The Nine Strategies for Balancing Your Life and Increasing Your Happiness
There are nine techniques or strategies you can use to achieve life balance and increase domain and life satisfaction:
1) Engagement in social roles in multiple life domains
The first technique is to participate in multiple life domains. In other words, do more than one thing. (Schaufeli, Salanova, Gonzalez-Roma, & Bakker, 2002)
This theory is explained by the principle of satisfaction limits. The theory goes, you can only ever be, for example, a -5 to a +5 on any given domain – +5 being it’s bringing you a lot of joy and -5 being it’s bringing you a lot of dissatisfaction. So the most points you can score on the board are 5. But when you tack on an additional domain, you get another +5, and another.
2) Engagement in roles in health, safety, economic, social, work, leisure, and cultural domains
The next technique speaks to the most important domains – those that serve basic and growth needs:
- Basic Needs: health, love, family, and material
- Growth Needs: social, work, leisure, and culture
In other words, do all the things that meet your basic needs.
This theory is explained by the principle of satisfaction of the full spectrum of human development needs. Individuals who are satisfied with the full spectrum of developmental needs (i.e., growth and basic needs) are likely to have a high level of life satisfaction (Alderfer, 1972; Herzberg, 1966; Maslow, 1970; Matuska, 2012; Sheldon, Cummins, & Kamble, 2010; Sheldon & Niemiec, 2006).
3) Engagement in new social roles
The third technique is to be successful in a NEW role. This is likely to produce more positive affect than success in a well-established role (e.g., Kahn, 1995; Kahn & Isen, 1993; Levav & Zhu, 2009; McAlister & Pessmier, 1982).
In other words, try new things.
This theory is explained by the principle of diminishing satisfaction. Engaging and succeeding in new roles tend to produce a jolt of positive affect much more so than engaging and succeeding in well-established roles.
4) Integrating domains with high satisfaction
According to this theory, if you’re super happy in two different domains, like work and family for example, then combine or integrate them and the effect will compound! This is explained by the principle of positive spillover. (e.g., Edwards & Rothbard, 2000; Grzywacz & Carlson, 2007).
5) Optimizing domain satisfaction by changing domain salience
In other words, if there’s an area of your life that you’re happy with, and another that you’re UNHAPPY with, then consciously choose to place more importance on the area that you’re happy with. This will increase your overall life satisfaction. This is explained by the value-based compensation principle (Sirgy, 2002).
6) Compartmentalizing domains with low satisfaction
Compartmentalize any negative areas of your life in order to keep them from impacting other parts of your life that are happier. For example, if you’re happy at home but not at work, don’t talk about work when you get home. This is explained by the segmentation principle (Ashforth, Kreiner, & Fugate, 2000; Edwards & Rothbard, 2000; Judge et al., 2001; Sonnentag 2012).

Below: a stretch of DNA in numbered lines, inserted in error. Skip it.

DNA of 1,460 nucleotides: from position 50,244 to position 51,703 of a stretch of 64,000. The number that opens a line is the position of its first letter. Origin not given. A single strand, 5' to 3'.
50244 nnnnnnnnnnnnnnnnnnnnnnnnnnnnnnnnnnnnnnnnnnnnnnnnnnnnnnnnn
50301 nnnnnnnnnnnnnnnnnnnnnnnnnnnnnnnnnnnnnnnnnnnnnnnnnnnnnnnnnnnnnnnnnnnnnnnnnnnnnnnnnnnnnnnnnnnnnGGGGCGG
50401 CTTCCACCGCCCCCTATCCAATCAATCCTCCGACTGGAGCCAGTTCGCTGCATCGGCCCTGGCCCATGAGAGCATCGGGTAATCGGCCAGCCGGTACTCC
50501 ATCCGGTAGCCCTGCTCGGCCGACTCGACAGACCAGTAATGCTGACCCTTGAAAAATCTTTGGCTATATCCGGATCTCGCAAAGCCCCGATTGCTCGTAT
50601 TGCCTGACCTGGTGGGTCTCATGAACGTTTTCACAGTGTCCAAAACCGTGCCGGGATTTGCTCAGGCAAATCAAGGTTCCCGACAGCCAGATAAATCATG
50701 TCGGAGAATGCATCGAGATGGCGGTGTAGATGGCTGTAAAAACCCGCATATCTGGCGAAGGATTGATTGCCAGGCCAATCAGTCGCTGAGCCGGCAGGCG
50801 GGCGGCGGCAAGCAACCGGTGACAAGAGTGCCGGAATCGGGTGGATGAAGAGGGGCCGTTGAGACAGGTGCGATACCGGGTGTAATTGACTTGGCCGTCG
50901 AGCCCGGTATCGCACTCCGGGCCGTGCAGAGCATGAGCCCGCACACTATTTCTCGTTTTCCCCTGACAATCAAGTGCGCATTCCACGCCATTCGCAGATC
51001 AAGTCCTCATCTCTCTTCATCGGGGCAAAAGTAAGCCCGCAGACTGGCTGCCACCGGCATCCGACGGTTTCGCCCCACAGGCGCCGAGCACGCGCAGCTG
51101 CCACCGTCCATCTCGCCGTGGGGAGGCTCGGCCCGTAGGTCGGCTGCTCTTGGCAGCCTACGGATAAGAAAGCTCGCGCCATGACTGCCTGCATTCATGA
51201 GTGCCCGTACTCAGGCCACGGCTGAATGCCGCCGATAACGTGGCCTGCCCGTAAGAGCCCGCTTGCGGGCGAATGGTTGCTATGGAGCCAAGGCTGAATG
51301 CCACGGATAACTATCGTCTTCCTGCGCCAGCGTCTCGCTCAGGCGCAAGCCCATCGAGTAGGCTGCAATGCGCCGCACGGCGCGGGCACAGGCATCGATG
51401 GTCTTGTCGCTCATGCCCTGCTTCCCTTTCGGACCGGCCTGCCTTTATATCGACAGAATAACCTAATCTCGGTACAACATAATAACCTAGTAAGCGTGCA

7) Coping with domain dissatisfaction by engaging in roles in other domains likely to produce satisfaction
In other words, if you’re down in one area of your life, try bringing another area up. For example, if you’re unhappy at work, you might try to invest in and get more satisfaction out of nonwork activities like leisure, family, or religion. This is explained by the behavior-based compensation principle (Brief et al., 1993; Freund & Baltes, 2002; Judge, Thoresen, Bono, & Patton, 2001; Tait, Padgett, & Baldwin, 1989).
8) Stress management
Role conflict between domains has a negative impact on your life satisfaction. In other words, if one area of your life is interfering with another, it’s likely to cause you stress and reduce your overall happiness, even if you’re generally happy in both areas (Frone, Russell, & Cooper, 1992). Life balance is achieved when each life domain is compatible with minimal conflict (Greenhaus & Allen, 2011). This conflict can come in a few forms:
- Time-based conflict:
- Time pressures from one area keep you from meeting expectations in another area.
- Stress Management Technique: Plan ahead and schedule tasks and events in ways that don’t conflict.
- Strain-based conflict:
- When tension, anxiety, and/or fatigue from one role affects performance in another role.
- Stress Management Technique: Breathing exercises, meditation, and physical exercise.
- Behavior-based conflict:
- When in-role behavior from one role is incompatible with behaviors expected in another role.
- Stress Management Technique: Become more conscious at identifying behaviors that may cause role conflict and to take action to change those behaviors in ways to avoid role conflict.
This is explained by the principle of role conflict.
9) Using skills, experiences, and resources in one role for other roles
Individuals who use their skills, experiences, and resources in one role for other roles across life domains are likely to experience greater domain satisfaction (in dissatisfied domains) than those who do not. This is explained by the principle of role enrichment (Hanson & Hammer, 2006).
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